Sheila Chepkoech, Kenya:
I come from Africa, a continent that is very rich in many ways. We are very wealthy in non- material things such as happiness, laughter, joy, contentment, generosity and love among other things. We are also wealthy in natural resources, breathtaking scenery and fertile land. However, we are famously known in the western world for poverty, disease, corruption and war. The truth is, we are more than that and there is our side of the story that is often not told. Although poverty, suffering, pain and poverty exist among us, just like they do in many other societies around the world, what is often left out is the resilience, passion and the sacrifice by which majority of the African people rise amid the difficult circumstances around them. The genuine joy and laughter that emanate from our hearts regardless of challenges surrounding us. And most importantly the hope that is always burning in our hearts and the courage to dare the impossible.
Golda Poni, South Sudan:
Apart from the fact that the Christian faith has in fact become a huge and important part of people’s life in South Sudan, especially owing to the war experience, several Christian organisations are very much involved in community development with the aim of restoring hope and contributing to the personal and wider development of the people. In Kajo-keji, we have East African Ministries, which drills boreholes and provides training on health and adult literacy; Samaritan’s Purse that has built over 50 churches, CRESS that offers sponsorship for education, improved health services through the establishment of a comprehensive clinic, and promotes women empowerment; and many more that are doing incredible development work. (…)
There are however some challenges that come with such great work. In my opinion and experience, the greatest challenge is building hope in the people and bringing them to a place where they can accept that there is hope for change to happen. As a result of the war, people have been broken to a point where they have become comfortable with poverty, hopelessness, disease, hate, violence and insecurity. They don’t think that anything can change and don’t believe in their abilities and potential to bring the change they want to see. Our greatest task is to restore hope in our people through widespread awareness programs, mentorship group programs, and involvement of successful persons to inspire people and giving them the opportunity and means to change their situations.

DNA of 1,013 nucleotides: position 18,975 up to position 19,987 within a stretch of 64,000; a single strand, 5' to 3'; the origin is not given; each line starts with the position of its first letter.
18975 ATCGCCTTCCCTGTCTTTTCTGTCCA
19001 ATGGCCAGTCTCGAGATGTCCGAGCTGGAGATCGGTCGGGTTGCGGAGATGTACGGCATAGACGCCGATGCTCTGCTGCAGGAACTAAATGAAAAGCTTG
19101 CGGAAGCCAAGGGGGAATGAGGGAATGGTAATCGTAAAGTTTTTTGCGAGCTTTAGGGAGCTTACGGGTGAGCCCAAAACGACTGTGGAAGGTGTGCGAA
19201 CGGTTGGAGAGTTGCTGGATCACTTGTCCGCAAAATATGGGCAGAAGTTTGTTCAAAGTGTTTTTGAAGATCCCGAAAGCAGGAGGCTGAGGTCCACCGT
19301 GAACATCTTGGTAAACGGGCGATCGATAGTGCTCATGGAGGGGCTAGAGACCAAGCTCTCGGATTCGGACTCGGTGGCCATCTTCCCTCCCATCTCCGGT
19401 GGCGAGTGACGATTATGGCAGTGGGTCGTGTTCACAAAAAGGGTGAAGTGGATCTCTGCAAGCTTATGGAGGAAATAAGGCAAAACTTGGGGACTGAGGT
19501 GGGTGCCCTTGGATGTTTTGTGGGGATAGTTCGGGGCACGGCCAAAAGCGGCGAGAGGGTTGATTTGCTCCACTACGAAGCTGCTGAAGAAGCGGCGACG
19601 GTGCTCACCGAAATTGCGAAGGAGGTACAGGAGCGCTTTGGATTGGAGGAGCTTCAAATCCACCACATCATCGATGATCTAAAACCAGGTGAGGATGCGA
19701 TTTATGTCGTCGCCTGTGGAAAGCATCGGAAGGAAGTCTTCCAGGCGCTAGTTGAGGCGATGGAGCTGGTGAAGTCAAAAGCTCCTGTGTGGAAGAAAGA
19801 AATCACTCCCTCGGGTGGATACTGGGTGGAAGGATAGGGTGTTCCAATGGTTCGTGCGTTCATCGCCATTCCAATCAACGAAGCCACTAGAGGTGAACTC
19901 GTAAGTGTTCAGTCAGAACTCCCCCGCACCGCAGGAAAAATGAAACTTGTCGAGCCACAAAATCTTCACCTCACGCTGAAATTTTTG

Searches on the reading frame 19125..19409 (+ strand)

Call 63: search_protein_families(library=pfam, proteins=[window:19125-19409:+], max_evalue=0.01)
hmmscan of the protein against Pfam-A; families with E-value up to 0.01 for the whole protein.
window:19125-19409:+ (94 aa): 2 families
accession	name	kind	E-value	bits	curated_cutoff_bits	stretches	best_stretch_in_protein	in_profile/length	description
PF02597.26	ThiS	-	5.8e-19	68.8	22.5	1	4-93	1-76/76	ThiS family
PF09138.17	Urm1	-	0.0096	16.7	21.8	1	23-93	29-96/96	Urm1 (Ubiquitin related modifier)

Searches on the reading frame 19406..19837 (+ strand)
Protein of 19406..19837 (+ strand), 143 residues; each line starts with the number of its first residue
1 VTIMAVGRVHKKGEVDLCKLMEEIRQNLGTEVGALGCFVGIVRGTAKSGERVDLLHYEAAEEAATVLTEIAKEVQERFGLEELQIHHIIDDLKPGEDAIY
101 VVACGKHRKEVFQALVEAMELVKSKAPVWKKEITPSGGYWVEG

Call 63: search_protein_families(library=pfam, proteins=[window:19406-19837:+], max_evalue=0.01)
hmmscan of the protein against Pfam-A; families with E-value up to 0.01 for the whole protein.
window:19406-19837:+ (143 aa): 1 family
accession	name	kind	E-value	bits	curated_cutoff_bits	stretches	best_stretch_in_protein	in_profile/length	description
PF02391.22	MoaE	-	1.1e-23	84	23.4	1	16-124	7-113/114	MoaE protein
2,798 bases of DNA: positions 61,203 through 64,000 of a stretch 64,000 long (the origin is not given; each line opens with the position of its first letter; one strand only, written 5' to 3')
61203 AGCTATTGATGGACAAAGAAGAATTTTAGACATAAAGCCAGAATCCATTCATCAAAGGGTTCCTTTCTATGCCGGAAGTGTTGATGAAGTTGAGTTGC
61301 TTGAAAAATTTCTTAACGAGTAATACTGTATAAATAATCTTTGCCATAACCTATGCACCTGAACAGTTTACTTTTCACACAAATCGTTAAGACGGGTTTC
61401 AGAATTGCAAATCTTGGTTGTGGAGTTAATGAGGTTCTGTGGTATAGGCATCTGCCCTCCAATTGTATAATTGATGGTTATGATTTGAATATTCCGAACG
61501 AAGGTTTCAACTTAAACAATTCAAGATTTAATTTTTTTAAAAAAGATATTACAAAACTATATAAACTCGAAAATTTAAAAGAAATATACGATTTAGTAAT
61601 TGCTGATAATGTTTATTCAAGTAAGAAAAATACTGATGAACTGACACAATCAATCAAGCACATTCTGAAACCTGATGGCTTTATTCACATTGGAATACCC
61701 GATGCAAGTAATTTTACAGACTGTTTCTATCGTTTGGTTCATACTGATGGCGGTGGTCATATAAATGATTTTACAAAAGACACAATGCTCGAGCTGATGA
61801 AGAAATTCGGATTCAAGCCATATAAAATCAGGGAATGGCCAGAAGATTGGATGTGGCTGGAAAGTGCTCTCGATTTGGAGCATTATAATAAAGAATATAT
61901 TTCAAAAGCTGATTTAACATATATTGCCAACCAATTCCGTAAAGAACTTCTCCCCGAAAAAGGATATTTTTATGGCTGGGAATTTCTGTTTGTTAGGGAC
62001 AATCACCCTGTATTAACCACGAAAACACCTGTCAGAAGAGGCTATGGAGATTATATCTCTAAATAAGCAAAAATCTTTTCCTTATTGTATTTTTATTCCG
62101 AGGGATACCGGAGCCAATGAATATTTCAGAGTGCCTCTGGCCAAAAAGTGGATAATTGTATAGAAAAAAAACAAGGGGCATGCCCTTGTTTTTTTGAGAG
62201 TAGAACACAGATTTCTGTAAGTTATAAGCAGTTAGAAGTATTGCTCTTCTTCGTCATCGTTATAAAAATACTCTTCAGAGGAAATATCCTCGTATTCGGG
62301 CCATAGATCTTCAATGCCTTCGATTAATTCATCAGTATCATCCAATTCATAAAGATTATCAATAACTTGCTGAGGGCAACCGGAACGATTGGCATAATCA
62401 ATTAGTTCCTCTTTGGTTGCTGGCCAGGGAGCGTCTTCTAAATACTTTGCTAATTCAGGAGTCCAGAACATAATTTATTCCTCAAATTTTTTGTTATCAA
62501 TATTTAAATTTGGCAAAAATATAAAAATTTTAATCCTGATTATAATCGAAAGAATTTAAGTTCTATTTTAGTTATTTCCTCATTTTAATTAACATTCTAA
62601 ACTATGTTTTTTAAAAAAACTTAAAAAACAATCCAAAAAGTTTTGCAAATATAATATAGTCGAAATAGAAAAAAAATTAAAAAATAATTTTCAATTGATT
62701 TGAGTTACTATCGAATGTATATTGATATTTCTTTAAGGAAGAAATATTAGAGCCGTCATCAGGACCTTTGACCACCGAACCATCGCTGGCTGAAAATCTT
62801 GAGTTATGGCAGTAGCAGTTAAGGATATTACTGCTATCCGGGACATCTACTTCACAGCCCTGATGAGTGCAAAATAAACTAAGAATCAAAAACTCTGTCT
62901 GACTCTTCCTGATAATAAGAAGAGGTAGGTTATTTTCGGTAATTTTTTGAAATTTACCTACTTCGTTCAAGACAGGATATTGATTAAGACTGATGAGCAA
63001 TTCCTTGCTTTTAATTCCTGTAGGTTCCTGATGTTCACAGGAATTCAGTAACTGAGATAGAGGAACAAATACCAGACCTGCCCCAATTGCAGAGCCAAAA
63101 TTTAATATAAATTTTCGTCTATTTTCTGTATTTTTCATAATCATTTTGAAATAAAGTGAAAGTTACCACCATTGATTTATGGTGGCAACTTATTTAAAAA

The second biggest challenge is dependency. Owing to the effects of the civil war and life in refugee camps with the support of NGOs such as the UNHCR through the provision of food and other basic needs, the value of hard work has been largely forgotten among many people in South Sudan. This is a culture that must be broken because it has hampered their development. I strongly believe that the greatest and most effective way to empower a person is to help them discover their ability and potential to change their lives and that of their families and communities.
George Joseph, India:
Challenges like climate change and gender inequality won’t be easy to tackle but from my own experience, if one person can take the initiative and take it forward and not think about whether it’s going to work or not, he or she can make a difference. It is important to be realistic in nature but at the same time, sometimes you need to be thinking not about the end results but just to push the project forward. If you have a start, people will see what you are working toward. You need to be optimistic about things rather than pessimistic, which is difficult for a realist but I still think that this is the way forward. (…)
The current Indian government is really excited about technology but I think that rather than such things as smart cities or the like, access to education for all should be the priority. What do people prefer in underdeveloped countries? Access to water or access to Internet? Obviously access to water. Technologies are very nice and they play an important role in the development process and in achieving targets like the UN Sustainable Development Goals. However, a balance should be found. (…)